This year’s event succeeded in the first category, and County Manager Jerry Cooper gets the kudos as usual for making it one of the premier fundraisers in Cherokee County again this year.
While the money was flowing in abundance, and more than $80,000 came in for the Boys and Girls Club programs, the laughs were a little harder to come by.
Georgia Attorney General Sam Olens was a good sport for the evening, enduring more than enough jokes about his short stature from his buddies from Cobb County, Commission Chair Tim Lee and Chamber President David Connell.
When Lee tried to sit in the same seat with Connell, emcee Jamie Bendell of the Punchline Comedy Club quipped “Isn’t that still against the law?” referring to the Cobb Commission’s anti-gay resolution they adopted in the 1990s.
All four of the roasters lamented the lack of material provided by Olens, who was a featured speaker at the Republican National Convention in what one roaster termed “near prime time.”
Lee, who alluded to plenty of situations relevant to Cobb insiders, told the crowd he actually voted against Olens when he ran for commission chair because “Sam wanted 450 homes when the land use plan called for 50.”
Lee also referenced a farm Cobb County bought while Olens was county commissioner, saying that Olens wanted the two mules that occupied the land to provide a petting experience for school children. The mules were later sold.
“He wanted to save the two donkeys, but now I think we have them in Minnesota,” Lee joked.
The roaster who got the most laughs from the Cherokee crowd in attendance was, of course, the always humourous State Court Judge Alan Jordan.
Jordan got in more digs against retiring District Attorney Garry Moss than he did against Olens.
Moss, according to Jordan, was supposed to attend but didn’t show up, although perhaps he should have been there as his height and dour personality was the butt of several jokes.
Jordan said the reason Moss was not in attendance was that “flying monkeys carried the little Munchkin away.”
Jordan also shot off some volleys at the Cherokee County Board of Commissioners for their involvement in the Ball Ground Recycling mess.
He went a little easier on them though, since Chairman Buzz Ahrens and commissioners Jason Nelms, Karen Bosch and Harry Johnston were all in attendance at the event.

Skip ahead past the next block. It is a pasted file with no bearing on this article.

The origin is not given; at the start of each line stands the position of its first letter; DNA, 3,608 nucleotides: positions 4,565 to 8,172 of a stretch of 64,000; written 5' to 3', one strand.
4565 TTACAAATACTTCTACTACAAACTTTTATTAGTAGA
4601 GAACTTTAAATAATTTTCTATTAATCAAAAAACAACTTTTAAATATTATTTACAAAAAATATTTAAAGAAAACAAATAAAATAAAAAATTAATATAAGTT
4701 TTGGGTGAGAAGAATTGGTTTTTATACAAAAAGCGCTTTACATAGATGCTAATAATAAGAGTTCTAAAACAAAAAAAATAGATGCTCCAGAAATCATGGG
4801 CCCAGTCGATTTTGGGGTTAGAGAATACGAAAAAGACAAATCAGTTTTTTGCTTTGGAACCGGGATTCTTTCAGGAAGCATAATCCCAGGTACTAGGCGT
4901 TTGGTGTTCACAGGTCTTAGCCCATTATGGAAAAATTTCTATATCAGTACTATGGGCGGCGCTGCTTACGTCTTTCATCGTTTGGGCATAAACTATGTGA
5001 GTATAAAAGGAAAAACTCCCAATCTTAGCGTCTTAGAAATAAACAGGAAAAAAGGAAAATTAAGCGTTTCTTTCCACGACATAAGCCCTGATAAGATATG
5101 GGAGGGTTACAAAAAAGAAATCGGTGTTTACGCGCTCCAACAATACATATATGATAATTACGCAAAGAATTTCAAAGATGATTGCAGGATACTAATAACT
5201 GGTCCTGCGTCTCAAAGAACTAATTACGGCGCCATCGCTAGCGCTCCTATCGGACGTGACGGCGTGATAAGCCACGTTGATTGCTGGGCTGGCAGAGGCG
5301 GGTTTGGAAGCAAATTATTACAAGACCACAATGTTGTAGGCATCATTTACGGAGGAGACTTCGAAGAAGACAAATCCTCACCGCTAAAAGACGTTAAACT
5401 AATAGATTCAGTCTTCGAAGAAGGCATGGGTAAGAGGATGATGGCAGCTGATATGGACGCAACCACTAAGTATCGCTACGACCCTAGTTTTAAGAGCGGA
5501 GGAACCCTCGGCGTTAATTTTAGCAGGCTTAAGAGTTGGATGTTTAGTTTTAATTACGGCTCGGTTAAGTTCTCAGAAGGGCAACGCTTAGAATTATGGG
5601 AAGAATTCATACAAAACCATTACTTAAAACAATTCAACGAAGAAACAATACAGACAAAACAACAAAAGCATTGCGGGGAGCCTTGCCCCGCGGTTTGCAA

Olens did a great job of getting in some jabs himself once he was able to silence emcee Bendall, a self-professed Democrat.
While the event usually draws more than its share of legislators and other state politicians, this year the local judges were out in force, thanks to the prominence of the night’s honoree.
Superior Court Judges Jackson Harris and Ellen McElyea sat at Olens’ table, and Superior Court Judge-elect David Cannon Jr. and District Attorney-elect Shannon Wallace were in attendance.
The fourth roaster was Wallace’s father-in-law, Republican chair for the 11th District, John Wallace.
THE HARDY SOULS who make up the Cherokee County Democrats were holding an event at the same as the roast Thursday evening at the Fork and Tavern in downtown Canton.
Designed to showcase Democratic candidate for the 11th District Congressional seat Patrick Thompson and Lillian Burnaman, who is running as a Democrat Nov. 6 for the District 20 state House seat against Republican Michael Caldwell, the event drew about 75 people, a respectable number for the minority party in Cherokee County.
Cherokee County Democratic Party Chair Georgette Thaler called the night a great success and gave a shout out to Lisa Murad, first vice chair, for organizing the rally.
The event raised a lot of funds, and people came from all the counties in the 11th District, Thaler said.
Thompson used the opportunity to emphasize his stands on ethics, lobbyists, climate change and energy alternatives and urged people to go to the polls in November.
Burnaman, a public school teacher, wants to give educators and local school districts more of a voice in the state legislature.
CHEROKEE COUNTY REPUBLICANS are planning a Romney/Ryan Rally for the 11th Congressional District on Sunday Oct. 14 at the Hobgood Park “old“ Amphitheater at 4 p.m.
According to Republican Women’s Chair Lori Pesta this will be a fall Sunday afternoon at the park. Families can bring their children, blanket, and lawn chair and enjoy an afternoon with music, fun and listen to guest speakers address why Mitt Romney and Paul Ryan are the best team to lead the country.
Romney yard signs and other materials will be available.
“Around Cherokee” is compiled by Rebecca Johnston and the editorial staff of the Cherokee Tribune.